A bitter feud between thousands of film and television screenwriters against major Hollywood talent agencies ended on Friday, almost two years after it had begun.
William Morris Endeavor became one of the leading agencies to reach a new franchise agreement with two Writers Guild of America unions, which he said did so on Friday afternoon.
“The authors have been a part of this agency since the beginning, and will continue to be part of WME’s Jeevan Dadaan,” said Endeavor CEO Ariel Emanuel, who controls WME. “We look forward to once again serving as their advocates during this unprecedented time in our industry.”
In the end, the writers’ unions got what they asked for, but only after the court battles and several allegations of bad behavior stalled the deadlock. In one episode, a top WME executive accused a union leader of wanting to “kill” him; The union leader refused, saying that.
“I say again and again that no one wanted an agency campaign more than me, and I’m so glad that we’ve achieved our goal,” said David Goodman, president of the Guild’s West Coast branch. He Said that “the financial interests of the agencies that represent us align with their author clients.”
In April 2019, thousands of Hollywood writers fired their agents over what politicians described as corrupt practices by agencies. The dispute centered on two agency practices, which the unions said created gross conflicts of interest. The agencies had long maintained that practices were put in place to benefit the authors, not to hurt them.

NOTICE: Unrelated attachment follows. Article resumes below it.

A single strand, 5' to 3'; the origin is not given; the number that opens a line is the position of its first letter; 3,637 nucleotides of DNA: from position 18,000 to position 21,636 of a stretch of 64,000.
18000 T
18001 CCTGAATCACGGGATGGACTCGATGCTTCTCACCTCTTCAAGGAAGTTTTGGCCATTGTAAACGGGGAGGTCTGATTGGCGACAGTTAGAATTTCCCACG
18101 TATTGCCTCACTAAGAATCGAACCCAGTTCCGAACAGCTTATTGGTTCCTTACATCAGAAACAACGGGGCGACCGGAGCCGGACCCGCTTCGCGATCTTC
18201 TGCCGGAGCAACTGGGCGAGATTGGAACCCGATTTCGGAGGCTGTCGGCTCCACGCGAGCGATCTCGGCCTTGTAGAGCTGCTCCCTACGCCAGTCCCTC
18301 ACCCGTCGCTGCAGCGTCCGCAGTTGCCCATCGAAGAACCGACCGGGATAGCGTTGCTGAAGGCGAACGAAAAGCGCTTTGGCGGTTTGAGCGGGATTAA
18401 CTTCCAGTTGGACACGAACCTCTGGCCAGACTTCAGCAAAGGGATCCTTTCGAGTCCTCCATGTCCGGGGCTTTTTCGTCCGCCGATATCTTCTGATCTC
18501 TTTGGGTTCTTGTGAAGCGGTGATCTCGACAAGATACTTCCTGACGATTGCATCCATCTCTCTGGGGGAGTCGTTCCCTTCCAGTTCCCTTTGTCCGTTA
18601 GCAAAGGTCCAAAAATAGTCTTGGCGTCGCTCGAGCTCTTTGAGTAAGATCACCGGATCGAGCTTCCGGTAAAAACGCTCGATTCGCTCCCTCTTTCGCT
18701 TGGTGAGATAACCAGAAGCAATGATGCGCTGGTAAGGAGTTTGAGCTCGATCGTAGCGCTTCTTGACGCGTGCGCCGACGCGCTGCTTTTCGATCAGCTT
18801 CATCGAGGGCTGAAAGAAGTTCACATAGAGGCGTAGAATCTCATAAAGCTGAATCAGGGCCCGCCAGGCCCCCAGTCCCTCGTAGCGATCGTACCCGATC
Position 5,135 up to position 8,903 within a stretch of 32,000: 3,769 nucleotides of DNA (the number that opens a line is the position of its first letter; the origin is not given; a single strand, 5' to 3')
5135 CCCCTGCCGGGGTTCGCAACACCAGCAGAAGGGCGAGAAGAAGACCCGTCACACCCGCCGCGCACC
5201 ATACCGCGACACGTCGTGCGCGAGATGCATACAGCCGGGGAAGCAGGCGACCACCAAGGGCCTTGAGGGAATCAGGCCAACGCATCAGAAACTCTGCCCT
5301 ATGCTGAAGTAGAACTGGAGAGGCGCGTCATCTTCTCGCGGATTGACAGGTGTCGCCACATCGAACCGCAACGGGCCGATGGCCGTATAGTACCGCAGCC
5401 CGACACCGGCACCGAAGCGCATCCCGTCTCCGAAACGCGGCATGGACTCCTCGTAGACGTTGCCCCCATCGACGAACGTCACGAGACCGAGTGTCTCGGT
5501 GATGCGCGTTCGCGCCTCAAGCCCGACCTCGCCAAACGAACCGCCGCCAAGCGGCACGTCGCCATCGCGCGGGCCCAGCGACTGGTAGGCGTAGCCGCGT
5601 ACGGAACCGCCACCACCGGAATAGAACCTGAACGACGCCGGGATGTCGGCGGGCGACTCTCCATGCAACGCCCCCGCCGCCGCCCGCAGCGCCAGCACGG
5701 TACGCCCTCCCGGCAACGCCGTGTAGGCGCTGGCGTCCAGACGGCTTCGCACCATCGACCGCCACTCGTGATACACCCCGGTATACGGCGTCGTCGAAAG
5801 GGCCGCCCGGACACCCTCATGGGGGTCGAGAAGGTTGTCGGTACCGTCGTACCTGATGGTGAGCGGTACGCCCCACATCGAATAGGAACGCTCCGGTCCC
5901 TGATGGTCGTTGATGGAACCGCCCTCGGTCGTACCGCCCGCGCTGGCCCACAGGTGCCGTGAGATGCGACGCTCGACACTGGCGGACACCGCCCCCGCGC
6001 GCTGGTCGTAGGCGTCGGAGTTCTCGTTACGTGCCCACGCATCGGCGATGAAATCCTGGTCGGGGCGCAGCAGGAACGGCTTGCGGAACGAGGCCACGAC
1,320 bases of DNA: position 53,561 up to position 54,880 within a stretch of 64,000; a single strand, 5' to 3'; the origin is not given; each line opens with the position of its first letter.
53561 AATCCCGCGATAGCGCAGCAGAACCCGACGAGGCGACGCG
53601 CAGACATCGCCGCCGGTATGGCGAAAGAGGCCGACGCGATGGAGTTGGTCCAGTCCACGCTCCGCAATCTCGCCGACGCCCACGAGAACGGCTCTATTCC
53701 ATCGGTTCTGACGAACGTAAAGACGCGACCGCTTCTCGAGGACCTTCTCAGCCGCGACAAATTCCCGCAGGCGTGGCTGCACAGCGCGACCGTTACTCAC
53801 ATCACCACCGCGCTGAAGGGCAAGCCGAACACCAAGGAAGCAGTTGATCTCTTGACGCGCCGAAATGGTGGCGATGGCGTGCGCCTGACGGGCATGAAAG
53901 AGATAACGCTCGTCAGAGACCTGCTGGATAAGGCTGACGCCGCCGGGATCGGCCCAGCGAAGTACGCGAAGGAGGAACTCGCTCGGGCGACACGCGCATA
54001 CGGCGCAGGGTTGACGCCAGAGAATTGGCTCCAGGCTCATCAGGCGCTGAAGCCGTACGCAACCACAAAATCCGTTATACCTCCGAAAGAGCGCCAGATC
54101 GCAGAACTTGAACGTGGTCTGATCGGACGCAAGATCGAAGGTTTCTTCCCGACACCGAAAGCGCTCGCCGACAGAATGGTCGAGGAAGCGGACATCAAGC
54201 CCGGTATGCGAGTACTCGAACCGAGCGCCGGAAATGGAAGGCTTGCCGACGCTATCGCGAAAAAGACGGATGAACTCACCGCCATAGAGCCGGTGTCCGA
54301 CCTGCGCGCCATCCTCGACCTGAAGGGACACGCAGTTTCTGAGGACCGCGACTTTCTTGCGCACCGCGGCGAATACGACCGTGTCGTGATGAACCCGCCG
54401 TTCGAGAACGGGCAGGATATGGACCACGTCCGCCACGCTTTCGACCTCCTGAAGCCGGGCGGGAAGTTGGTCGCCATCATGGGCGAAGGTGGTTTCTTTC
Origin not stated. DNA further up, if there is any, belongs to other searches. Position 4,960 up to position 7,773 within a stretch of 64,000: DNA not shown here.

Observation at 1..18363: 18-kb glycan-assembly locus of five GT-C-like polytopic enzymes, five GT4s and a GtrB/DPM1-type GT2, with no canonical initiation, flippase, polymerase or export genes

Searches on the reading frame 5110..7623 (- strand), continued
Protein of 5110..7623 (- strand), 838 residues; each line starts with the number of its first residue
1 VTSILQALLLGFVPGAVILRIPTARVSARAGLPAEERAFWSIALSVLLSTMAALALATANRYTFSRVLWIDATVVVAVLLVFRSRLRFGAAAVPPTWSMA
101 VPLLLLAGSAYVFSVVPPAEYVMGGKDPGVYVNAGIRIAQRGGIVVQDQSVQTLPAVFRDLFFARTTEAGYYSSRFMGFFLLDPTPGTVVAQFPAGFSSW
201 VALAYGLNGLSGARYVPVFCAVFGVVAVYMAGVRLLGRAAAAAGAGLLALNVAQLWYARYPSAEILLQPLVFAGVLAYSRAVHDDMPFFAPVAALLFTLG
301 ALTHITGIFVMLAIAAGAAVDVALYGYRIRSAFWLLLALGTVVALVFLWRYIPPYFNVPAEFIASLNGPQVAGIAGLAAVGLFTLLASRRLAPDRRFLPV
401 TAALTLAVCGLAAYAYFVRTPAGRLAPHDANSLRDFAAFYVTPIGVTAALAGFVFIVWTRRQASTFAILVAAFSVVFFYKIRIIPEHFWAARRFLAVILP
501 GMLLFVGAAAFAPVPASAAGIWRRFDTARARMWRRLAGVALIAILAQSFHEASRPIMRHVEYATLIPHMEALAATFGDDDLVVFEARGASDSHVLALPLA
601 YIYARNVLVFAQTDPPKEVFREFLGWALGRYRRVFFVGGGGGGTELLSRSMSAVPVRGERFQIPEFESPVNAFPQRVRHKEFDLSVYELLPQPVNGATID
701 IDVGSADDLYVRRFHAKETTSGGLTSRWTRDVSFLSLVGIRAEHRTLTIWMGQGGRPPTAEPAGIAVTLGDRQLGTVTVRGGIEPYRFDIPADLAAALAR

But the recession of Hollywood productions during the epidemic put strain on agencies, and the three kept dozens away from their employees last year. The union dispute was costing him the revenue he would have earned by striking deals for his author clients.
Last July, the United Talent Agency struck a deal with writers’ unions, and ICM Partners followed suit a month later. In December, the Creative Artists Agency signed a new agreement with the unions.
As part of the agreements, the agencies said they would soon end a practice called packaging. In addition, they would retain only a minority ownership stake – capped at 20 percent – in production entities that they started to ramp up in recent years.
Packaging, a decade-old practice that involves engaging authors with other clients of the agency for TV or movie projects. When agents charge a packaging fee, they will withdraw the usual 10 percent commission from their author clients and instead deal directly with the studio. Unions argued that this meant that agencies were not previously taking into account the financial interests of their authors.
When agencies started sister production entities to produce TV shows and movies, unions argued that writers might not be significantly represented by those who also owned them. The agencies assumed the companies would create more competition in an industry dominated by funded tech giants such as Netflix, Apple and Amazon.
For the past 22 months, the writers remained largely united, although in 2019 there was an effort – backed by many of Hollywood’s big-name writers – to displace union leaders and to strike a deal with agencies with more people ready. That effort failed after nearly four out of five writers continued to return to the leadership team.